The story of Patty, a young woman caught up in living for the present with little concern for the future. She meets and marries a young man and her life seems great, until one moment she ...
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The second film, A Thief in the Night being the first, A Distant Thunder continues the story of Patty, a young woman living in the "end times" referred to in biblical prophecy. This action ... See full summary »
Third and best known entry in the Mark IV series of fundamentalist apocalypse films. Fundamentalist Christian guerrilla David helps condemned dissidents escape, attempts to subvert the ... See full summary »
Donald W. Thompson
William Wellman Jr.,
Final and least well-known installment in the Mark IV series of fundamentalist apocalypse films. About to be executed by the forces of the Antichrist, fundamentalist Christian guerrilla ... See full summary »
Donald W. Thompson
William Wellman Jr.,
Terri Lynn Hall
After the Rapture and the revealing of the identity of the Antichrist, a group of converts form the Tribulation Force, a secret society with the sole purpose of converting non-believers to Christianity.
Clarence Gilyard Jr.
College professor Stephen Miles (Gary Bayer), his wife, a young girl, and a drifter (Jerry Houser) are suddenly faced with a society where money is worthless, food is scarce, your neighbor ... See full summary »
The world falls into chaos as Nicolae Carpathia detonates nuclear devices across the globe and stages multiple devastating attacks against both the Tribulation Force and an international militia, led by U.S. President Gerald Fitzhugh.
Craig R. Baxley
Louis Gossett Jr.,
In the twinkling of an eye, a mass disappearance has occurred. Moments after the turmoil and confusion, the FBI is called in to investigate and locate the missing persons. For Agent Adam ... See full summary »
Tom Canboro is a police detective with a Christian sister, Eileen, a brother, Calvin, a wife, Susan, and eccentric brother-in-law, Jason. One night, Jason seemingly goes insane and tries to... See full summary »
This is the sequel to Apocolypse. In this movie Thorold Stone is still looking for his family. The Christians, whom the rest of the world has started to call The Haters, are being framed ... See full summary »
The story of Patty, a young woman caught up in living for the present with little concern for the future. She meets and marries a young man and her life seems great, until one moment she awakens to find her husband gone and the radio reporting millions of people have mysteriously disappeared. As dramatic, earth shaking events begin to unfold around her, Patty realizes she is living in the end times spoken of in biblical prophecy. Adventure and suspense build to a though-provoking climax in this powerfully gripping film.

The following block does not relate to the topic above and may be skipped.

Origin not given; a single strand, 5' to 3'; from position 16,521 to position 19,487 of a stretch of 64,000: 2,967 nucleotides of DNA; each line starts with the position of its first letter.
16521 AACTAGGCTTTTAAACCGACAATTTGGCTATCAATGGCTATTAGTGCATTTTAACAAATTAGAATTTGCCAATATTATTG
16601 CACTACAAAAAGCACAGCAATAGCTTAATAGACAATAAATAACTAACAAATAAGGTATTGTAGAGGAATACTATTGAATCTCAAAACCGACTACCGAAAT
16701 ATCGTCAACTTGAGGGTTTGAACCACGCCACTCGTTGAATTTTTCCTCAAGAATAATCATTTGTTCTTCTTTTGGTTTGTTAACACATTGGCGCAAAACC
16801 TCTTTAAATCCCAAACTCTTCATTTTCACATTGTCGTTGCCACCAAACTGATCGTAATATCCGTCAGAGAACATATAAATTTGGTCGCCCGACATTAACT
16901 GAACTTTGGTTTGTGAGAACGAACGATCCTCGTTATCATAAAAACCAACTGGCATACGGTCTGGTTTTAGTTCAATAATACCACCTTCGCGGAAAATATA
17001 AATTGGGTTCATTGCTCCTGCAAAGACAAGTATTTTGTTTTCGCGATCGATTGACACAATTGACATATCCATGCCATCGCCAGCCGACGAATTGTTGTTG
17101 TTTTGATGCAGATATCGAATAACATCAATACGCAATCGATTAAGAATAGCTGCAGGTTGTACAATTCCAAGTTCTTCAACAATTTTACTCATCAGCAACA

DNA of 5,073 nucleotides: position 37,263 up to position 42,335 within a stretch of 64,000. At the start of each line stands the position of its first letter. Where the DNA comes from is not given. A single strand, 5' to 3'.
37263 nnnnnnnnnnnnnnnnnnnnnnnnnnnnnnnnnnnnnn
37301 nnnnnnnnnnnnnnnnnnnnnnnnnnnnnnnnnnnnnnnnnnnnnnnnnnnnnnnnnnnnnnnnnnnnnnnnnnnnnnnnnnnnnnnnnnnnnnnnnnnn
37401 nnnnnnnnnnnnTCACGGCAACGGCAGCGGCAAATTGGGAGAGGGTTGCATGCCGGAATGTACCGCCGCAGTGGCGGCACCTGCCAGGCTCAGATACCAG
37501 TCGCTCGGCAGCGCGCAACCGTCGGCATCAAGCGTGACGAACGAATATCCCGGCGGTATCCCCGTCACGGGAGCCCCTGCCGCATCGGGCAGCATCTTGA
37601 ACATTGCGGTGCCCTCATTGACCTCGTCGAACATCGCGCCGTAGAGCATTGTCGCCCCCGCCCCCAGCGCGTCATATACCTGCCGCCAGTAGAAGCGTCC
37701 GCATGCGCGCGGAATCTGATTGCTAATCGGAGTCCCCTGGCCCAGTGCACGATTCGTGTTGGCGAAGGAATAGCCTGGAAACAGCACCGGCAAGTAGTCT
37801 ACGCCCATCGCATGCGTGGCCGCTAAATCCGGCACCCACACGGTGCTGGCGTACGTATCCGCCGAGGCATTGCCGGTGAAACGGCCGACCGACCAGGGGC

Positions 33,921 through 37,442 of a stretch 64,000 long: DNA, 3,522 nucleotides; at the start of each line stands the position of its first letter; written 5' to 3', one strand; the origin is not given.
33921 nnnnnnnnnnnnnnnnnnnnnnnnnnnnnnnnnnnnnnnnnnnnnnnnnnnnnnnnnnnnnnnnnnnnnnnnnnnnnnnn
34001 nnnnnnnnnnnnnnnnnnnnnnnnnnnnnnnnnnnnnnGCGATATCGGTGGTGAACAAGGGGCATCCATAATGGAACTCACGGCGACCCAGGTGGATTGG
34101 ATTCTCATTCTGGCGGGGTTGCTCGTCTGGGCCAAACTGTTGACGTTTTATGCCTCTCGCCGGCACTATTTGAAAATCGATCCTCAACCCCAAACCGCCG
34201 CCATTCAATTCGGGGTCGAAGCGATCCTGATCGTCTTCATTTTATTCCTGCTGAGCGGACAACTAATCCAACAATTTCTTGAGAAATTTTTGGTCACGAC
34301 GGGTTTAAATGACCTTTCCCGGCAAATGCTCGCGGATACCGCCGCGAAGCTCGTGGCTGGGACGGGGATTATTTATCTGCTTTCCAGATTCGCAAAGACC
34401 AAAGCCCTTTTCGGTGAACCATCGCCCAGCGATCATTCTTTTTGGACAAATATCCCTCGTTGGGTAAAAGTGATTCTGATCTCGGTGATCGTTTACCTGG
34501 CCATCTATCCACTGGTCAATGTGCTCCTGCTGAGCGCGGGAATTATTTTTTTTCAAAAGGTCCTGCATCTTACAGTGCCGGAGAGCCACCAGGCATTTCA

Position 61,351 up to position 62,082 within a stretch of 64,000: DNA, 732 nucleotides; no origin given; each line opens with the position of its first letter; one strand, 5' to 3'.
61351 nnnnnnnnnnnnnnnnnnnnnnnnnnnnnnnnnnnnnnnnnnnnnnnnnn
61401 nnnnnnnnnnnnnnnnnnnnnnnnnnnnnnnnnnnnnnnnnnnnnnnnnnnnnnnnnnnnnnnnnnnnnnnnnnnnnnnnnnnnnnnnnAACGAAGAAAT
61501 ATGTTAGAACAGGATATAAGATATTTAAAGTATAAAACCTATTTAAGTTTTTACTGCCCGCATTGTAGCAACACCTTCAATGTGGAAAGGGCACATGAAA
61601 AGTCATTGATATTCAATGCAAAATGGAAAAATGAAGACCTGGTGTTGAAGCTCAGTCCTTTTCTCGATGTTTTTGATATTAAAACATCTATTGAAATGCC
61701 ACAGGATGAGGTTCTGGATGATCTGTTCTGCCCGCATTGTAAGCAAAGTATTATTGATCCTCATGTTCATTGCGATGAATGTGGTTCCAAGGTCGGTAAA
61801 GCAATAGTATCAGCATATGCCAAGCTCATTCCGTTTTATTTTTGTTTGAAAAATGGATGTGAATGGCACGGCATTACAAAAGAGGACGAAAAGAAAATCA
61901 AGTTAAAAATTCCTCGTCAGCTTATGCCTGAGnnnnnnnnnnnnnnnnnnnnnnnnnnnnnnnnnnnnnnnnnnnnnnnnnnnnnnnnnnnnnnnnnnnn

The tattoos used didn't wash off once the scene had wrapped up for the day. See more »
The great announcement is at noon Eastern Time (11am Central Time) but Patty's clock (in Iowa, Central Time) shows noon. See more »
Sue, could you run next door and ask Mrs. Thompson if I could borrow a stick of butter?
Okay, but you be sure to be here when I get back.
Don't worry, sweetie, if I'm gone, you'll be gone, too.
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At the end of the movie, it says "THE END ...is near" See more »
I'm truly embarrassed to admit that I suffered through this film four or five times, while growing up in a Baptist church and attending a WASPish Protestant elementary school. One of the most abhorrent motion pictures ever made (second only to Lamont Johnson's reprehensible "Lipstick" back in 1976), "A Thief in the Night" has -- sadly -- become a Bible belt staple -- one of the only "Evangelical Christian cult films." How wildly popular is it among conservative Christians? Let's put it this way: one could walk into any "film night" at a midwestern Baptist church during the eighties and nineties and catch this motion picture, nine times out of ten (until John Schmidt took over by making a series of contemporary Christian films that actually remain watchable to this day -- "The Wait of the World" (1989), etc.)
I fail to understand how anyone could even -sit through- "A Thief in the Night" (let alone heap unqualified praise onto the film). Not only are the production values, the direction, the 'performances,' the script, the music, and the editing ludicrous, but one can imagine the film feeling dated even back in 1972. (The characters seem to be walking around on another planet).
As other IMDB users imply in their critiques, it might be possible for a film of this nature to evolve into a secular cult item -- a joke, to be screened as a secular midnight movie and at 70's cinematic shlock fests, ala "Toomorrow," the mysterious and elusive "Darktown Strutters," and "BJ Lang Presents." Ahh, such is not the case. The "filmmakers" rendered this impossible by dampering "A Thief in the Night" with some of the sourest, most depressing dramatic overtones in movie history and ensuring that it can never (NEVER) be *enjoyed* as entertaining camp. From first frame to last, it remains repulsively gloomy, angry, and depressing. This, from a film about Christ's second coming -- a subject which should impart a message of hope, not of fear.
In short: nothing fun about this one, folks. It's a *miserable* experience, and it may even fall into the same category as "The Incredible Torture Show," about which, Danny Peary once wrote, "If any film deserves to be banned, this deserves strong consideration."
The worst sidelight of the film: the terrible light it continues to shed on conservative Christians, and on the Revelation of St. John per se. "Left Behind" (1999), starring Kirk Cameron and based on the bestselling book series (a film I have not seen), covers the same ground and is evidently far more watchable.
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